McIlroy’s comment about his general fatigue after a gruelling Playoff schedule on the back of a run of major tournaments from The Open Championship in July again mirrored concerns from past years by several of the game’s biggest names.

Phil Mickelson withdrew from the BMW Championship mid-tournament to rest and prepare for the Ryder Cup in late September and it seems the PGA Tour are listening and have changes to the schedule earmarked for 2015.

“Four in a row doesn’t really work,” PGA Tour Commissioner Tim Finchem said. “We understand that. We didn’t like it this year and we’re not going to do it going forward.”

“We think in the Playoffs there should be a break week,” Finchem said. “We didn’t do that this year for some unusual reasons. I can tell you right now it’s not going to happen in the next few years.”

“We already know the basic schedule and there will be a break week.”

The FedEx Cup series commences at the start of the PGA Tour season on October, awarding points for each tournament with the top 125 players qualifying for the first of a four-tournament Playoff Series. Depending on the outcome at the end of each Playoff event, the field for the following week is culled to the Top 100, then Top 70 followed by the Top 30 players at the Tour Championship.

Points in the Playoff Series are quintuple those awarded in regular season events, greatly advancing good performances over the four-week stretch and helping to explain the rapid rise of Horschel from no.69 to top dog.

The points system certainly rewarded Horschel who caught lightning in a bottle at the right time of the year but personally, I struggle to come to grips with a format that awarded the three players who tied second at the Barclays and Deutsche Bank Championship — both limited field events — with almost as many points (1,083) as Rory McIlroy earned (1,200) combined for winning The Open and PGA Championship.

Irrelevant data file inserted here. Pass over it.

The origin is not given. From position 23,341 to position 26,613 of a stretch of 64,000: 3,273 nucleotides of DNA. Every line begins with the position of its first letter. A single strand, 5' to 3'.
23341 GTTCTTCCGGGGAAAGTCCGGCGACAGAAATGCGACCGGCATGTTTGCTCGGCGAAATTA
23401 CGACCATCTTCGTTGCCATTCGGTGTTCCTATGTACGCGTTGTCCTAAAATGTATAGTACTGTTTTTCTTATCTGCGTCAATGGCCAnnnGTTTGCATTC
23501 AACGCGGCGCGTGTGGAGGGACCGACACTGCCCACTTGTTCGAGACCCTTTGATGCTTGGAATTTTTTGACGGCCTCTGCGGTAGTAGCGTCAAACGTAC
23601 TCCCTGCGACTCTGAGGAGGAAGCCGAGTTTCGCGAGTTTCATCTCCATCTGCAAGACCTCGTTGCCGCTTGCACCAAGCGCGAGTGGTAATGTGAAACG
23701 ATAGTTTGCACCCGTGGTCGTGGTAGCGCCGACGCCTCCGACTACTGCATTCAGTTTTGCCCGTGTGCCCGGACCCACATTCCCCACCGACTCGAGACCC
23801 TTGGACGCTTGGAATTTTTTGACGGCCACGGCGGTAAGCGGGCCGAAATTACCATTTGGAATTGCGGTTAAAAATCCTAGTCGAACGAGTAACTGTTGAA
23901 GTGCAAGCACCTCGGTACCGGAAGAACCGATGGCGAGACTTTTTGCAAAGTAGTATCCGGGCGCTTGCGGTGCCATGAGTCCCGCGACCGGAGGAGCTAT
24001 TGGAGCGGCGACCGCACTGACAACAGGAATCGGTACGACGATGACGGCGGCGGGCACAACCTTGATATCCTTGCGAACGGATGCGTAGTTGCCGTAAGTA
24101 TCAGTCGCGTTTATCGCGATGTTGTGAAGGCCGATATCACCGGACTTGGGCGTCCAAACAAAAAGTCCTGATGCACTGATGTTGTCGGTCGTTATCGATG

The major championships are the pinnacle of our game and the primary aspiration of every player who swings a club in anger. In terms of the FedEx Cup race, surely success in the Majors needs to at least commensurate with the points on offer during the Playoff Series?

Next year is another matter however, and nothing should detract from Horschel’s exploits. He took on all comers over the past month and soundly defeated them and there’s nothing more you can do in sport than beat everyone who turns up.

For him, the format as it stands has been a life changer and underlines his maturation as a player from his days as a self-confessed firebrand on the course. The birth of his first child, just two days after his epic win, provided the perfect end to a perfect month for the Horschel family.

“The last few weeks have been a whirlwind but being able to share this win with Brittany was the biggest win of my life.” Horschel said following the birth of their daughter — Skylar Lillian — at home in Jacksonville, Fla.

“I’m so happy I was here, surrounded by the people I care about, as we welcome Skylar into the world.”

About Paul Prendergast

Paul is a freelance golf and leisure writer based on the Gold Coast in Australia. His work and the images of his colleagues at Golfplus Media have appeared in publications in over a dozen countries, including many in the Asian region.